Consumers mostly prefer small cars, B-Segment, which count for 39% of the market. A big part of them are locally produced while others come from Brazil and Mexico mainly. Contrary to Brazil’s composition, the second largest segment is not the ‘A’ one. Compact cars, C-Segment, are more popular and count for 14% of total sales. They are closely followed by city cars. A, B, and C segments count for 64% of the market (in Brazil they have 72% of quota). Pickups are also popular in Argentina, but not the same of Brazil. Mid-size pickups, C-Pickup, are the most popular as they count for 79%, against 21% for small pickups. One of the reasons for this difference with Brazil is that mid-size pickups are built-in Argentina, and small ones in Brazil. SUVs and MPVs are still far from leading the market. Their low sales are explained by the fact that most of the offer is imported from countries outside the MERCOSUR trade area, so they are very expensive. Actually there is only one SUV and one MPV built locally (Toyota SW4 and VW Suran). Compared to 2011 results, the segmentation changed a lot: B-Segment cars lost 2.9 basis points, followed by C-Segment. The fall in their share is explained by more share coming from city cars, up 1.6 basis points. SUV’s share did also grow, mainly because of small ones. At the end, Argentinian and Brazilian markets are more or less like the relationship there is between Canada and USA. They are similar markets but they had specific differences in terms of segmentation.
The group plays an important role in Argentina. It is not the best-seller because there are 5 groups ahead, but its share is not far from them. But Fiat is also important because is becoming (since November 2012) the largest car producer. Thanks to MERCOSUR trading rules, Argentina has become the place to produce cars to be sold there but also in Brazil. Some of the car makers established in Brazil are running out of capacity, so they have decided to use their Argentinian factories to supply both markets. Fiat builds the Siena and Palio in Argentina in order to help the Brazilian factory with the strong demand in both sides of the border. That’s how the group produced 74.000 units last year, and sold 91.600 units (Iveco included). Is hard to know how many units of those units produced locally stayed in Argentina, but what is clear is that most of the production is sold in Brazil. In 2012 group’s sales are down 5% (Iveco included), and 10% without Iveco. It had the biggest fall among the top 6 and this is partly explained by the fall of Uno’s registrations and the performance of the Siena, which got its new generation in the last months of the year. However the group’s share is above 10% mark, which is better than in any other European market.
Argentina could be the market with the wider range of products of the group. Fiat brand, Alfa Romeo, Dodge, Jeep, Ferrari and Chrysler are present with so many models coming from Brazil, Mexico, USA, Canada, Italy and Turkey. Fiat brand counts for 94% of the group’s sales, but Jeep made a good job growing 41%. In the opposite side there is Alfa Romeo, that had a good start but now faces tough times due to the lack of new cars. The group sales composition by segment is pretty similar to total market’s. 40% of total sales correspond to B-Segment, followed by 25% for A-Segment. Then comes the LCVs, which are very popular in Argentina. Fiat introduced the Italian Bravo in the second semester of 2012, so C-segment share is still very low. Regarding the position of the group in each segment, the Palio/Siena/Punto make a wonderful job in B-Segment, allowing the group to catch 11% of it. The Uno and 500 own 24% of A-Segment, which is also fantastic. The same result in LCV, and interesting shares in Pickup and MPV segments. However the group’s total share isn’t bigger because of the poor result in Argentina’s second largest segment: ‘C’. The Linea is not popular at all and the Bravo just arrived, while the Giulietta is very expensive to add volume. Therefore the group owns only 1% of that important segment.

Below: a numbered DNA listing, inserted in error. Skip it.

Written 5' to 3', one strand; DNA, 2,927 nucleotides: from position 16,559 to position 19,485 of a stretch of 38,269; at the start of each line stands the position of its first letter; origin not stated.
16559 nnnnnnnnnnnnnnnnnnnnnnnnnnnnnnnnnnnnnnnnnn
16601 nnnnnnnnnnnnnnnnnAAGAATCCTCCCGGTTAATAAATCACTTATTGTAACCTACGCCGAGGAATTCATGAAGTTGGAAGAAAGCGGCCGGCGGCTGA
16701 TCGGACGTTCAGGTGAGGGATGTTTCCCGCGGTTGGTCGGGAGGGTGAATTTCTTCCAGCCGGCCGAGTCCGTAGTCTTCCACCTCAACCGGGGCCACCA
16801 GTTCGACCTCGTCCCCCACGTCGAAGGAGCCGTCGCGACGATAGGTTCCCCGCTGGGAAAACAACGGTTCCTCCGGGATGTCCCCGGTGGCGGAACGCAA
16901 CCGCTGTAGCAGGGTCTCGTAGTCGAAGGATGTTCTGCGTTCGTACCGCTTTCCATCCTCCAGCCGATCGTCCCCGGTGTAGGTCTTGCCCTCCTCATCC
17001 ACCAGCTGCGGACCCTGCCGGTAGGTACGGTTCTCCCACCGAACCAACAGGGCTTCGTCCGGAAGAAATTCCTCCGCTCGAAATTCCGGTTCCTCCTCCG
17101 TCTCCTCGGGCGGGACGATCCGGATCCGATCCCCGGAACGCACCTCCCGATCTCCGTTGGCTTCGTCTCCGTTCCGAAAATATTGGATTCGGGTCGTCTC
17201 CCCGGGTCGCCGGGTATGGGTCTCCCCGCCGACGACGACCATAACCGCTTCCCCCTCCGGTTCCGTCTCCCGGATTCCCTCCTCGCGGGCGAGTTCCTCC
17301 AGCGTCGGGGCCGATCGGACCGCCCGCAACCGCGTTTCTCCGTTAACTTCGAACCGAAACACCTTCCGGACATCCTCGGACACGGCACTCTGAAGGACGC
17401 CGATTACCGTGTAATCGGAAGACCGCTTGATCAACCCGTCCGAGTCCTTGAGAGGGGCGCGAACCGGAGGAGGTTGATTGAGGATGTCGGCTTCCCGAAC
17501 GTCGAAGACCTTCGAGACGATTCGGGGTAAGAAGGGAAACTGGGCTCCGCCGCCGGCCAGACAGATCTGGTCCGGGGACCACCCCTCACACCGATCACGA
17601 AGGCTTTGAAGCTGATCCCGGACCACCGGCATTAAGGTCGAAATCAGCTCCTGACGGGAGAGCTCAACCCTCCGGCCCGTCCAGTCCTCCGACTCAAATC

The best-selling name plate is the Uno, which includes the old and new generation. Both of them count for 19% of the group’s sales, but it seems they will lose the pole position as the Siena and Palio had better performance in the last months of the year. Thus, the old and new generation of the Siena occupies second place with 17.6% of total sales, while the Palio (old and new generation) follows with 12.3%. The new generations of Palio/Siena are having great success in Argentina, due to the fact that they are also locally produced. After them there is also another successful model: the Fiorino. Fiat sells two different models with the same nameplate: the old Fiorino based on the old Fiat Uno, and the European Fiorino, imported from Turkey. Their combined sales counted for 10.4% of the group’s sales. Other important models include the Strada, Punto, and 500, which had a wonderful year, no matter its price.
My Forecast 2013
Argentina is the most difficult market to forecast. Due to several regulations, the market is becoming a bit fake in terms of volume, but is hard to know what percentage of it comes from speculation purchases. Actually the market is very unstable month after month, so making a forecast for 2013 is a hard job. Nevertheless, I think the economic situation in this country will have some problems in 2013 as inflation will become a big problem and currency regulations will affect exports. That’s how total sales may decline around 10%-15% in 2013 to 715.000-750.000 cars. This may be my worst forecast as I repeat is really hard to determine whether current boom will continue or not. Unfortunately, the auto industry is highly regulated by government and this makes it vulnerable to macro economic issues. Besides, if part of the industry is based on speculation activities, then something will not work in the future. Based on Fiat Auto Argentina plans, the company along with Jeep and Dodge, could sell around 80.000-90.000 units this year taking into account several facts. The first one is that new Palio/Siena will continue to grow in the ranking allowing the group to offset the fall of the Uno and Strada. Second, the new Punto is expected to take off in short-term, so this would balance the fall coming from the Idea and Palio Weekend. Other brands of the group are not expected to have big jumps as they will continue to import their cars.